24 March 2008
Since my earlier post "A Surrealist Map of an Anticolonial World?" generated so much discussion, I thought I would follow up with this detail of a 1934 Soviet world map published by Uchpedgiz (State Textbook Publishers).
No matter how much time I spend reading about the world of the 1920s and 1930s, when I map things out in my brain, it is always a back-formation from the fourth-grade world map that I memorized in 1985. So my first thought when I spotted this map at a market this weekend—the reason that I dropped the twenty rubles on it, in fact—was how different this world looked when compared to the late Cold War-era map imprinted on my brain. The largest discrepancy between that mental map and this map, of course, is the appearance of all those NICs after the wave of post-war decolonization.
But then there’s also the conspicuous uniformity of the Soviet Union. In my mind's eye, this space was never such a large territorially undifferentiated mass. Where are all those autonomous regions and national republics I am accustomed to seeing? Even in all the old Soviet maps that come to mind, these are usually prominently delineated and labeled. Why one big Soviet lump?
And not only are there fewer borders on this map, but the territorial demarcations that are illustrated aren’t those double-bold lines of national sovereignty that I grew up with. Rather one finds France’s cyan flowing down through Africa, emerald dabs of American possessions across the Pacific, and British washed out pink abutting various imperial and independent territories across the globe. The only graphically striking line seems to be the southern border of the Soviet Union. Why that merits emphasis, only some dead Soviet cartographer can say.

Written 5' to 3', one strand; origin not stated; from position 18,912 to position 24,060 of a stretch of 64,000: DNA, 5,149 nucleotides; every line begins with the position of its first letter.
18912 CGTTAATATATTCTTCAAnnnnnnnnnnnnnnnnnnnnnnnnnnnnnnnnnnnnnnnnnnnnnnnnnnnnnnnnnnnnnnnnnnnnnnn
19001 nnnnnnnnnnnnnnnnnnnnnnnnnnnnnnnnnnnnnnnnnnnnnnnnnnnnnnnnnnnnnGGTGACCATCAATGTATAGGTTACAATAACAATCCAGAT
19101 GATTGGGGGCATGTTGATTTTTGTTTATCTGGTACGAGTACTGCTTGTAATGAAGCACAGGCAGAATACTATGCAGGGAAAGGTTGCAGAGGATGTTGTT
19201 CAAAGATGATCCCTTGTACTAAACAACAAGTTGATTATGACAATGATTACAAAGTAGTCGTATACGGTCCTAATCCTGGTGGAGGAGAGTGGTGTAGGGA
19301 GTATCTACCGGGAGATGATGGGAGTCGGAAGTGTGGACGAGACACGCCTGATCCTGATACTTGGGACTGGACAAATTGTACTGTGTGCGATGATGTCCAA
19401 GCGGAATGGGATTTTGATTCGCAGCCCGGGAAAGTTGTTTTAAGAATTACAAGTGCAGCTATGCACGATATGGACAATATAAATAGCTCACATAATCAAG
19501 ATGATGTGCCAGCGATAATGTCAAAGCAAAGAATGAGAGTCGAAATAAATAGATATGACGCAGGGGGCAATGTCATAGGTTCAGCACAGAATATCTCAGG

That is, unless one of my dear readers has a theory. What do you think? What strikes you about this map, if anything? What do you think it tells us about the cartographer's view of the world? What does it tell you about the differences between 1934's world and our own?
p.s. Madagascar is entirely to the east of Moscow. Color me stupid, but I wouldn’t have thought that.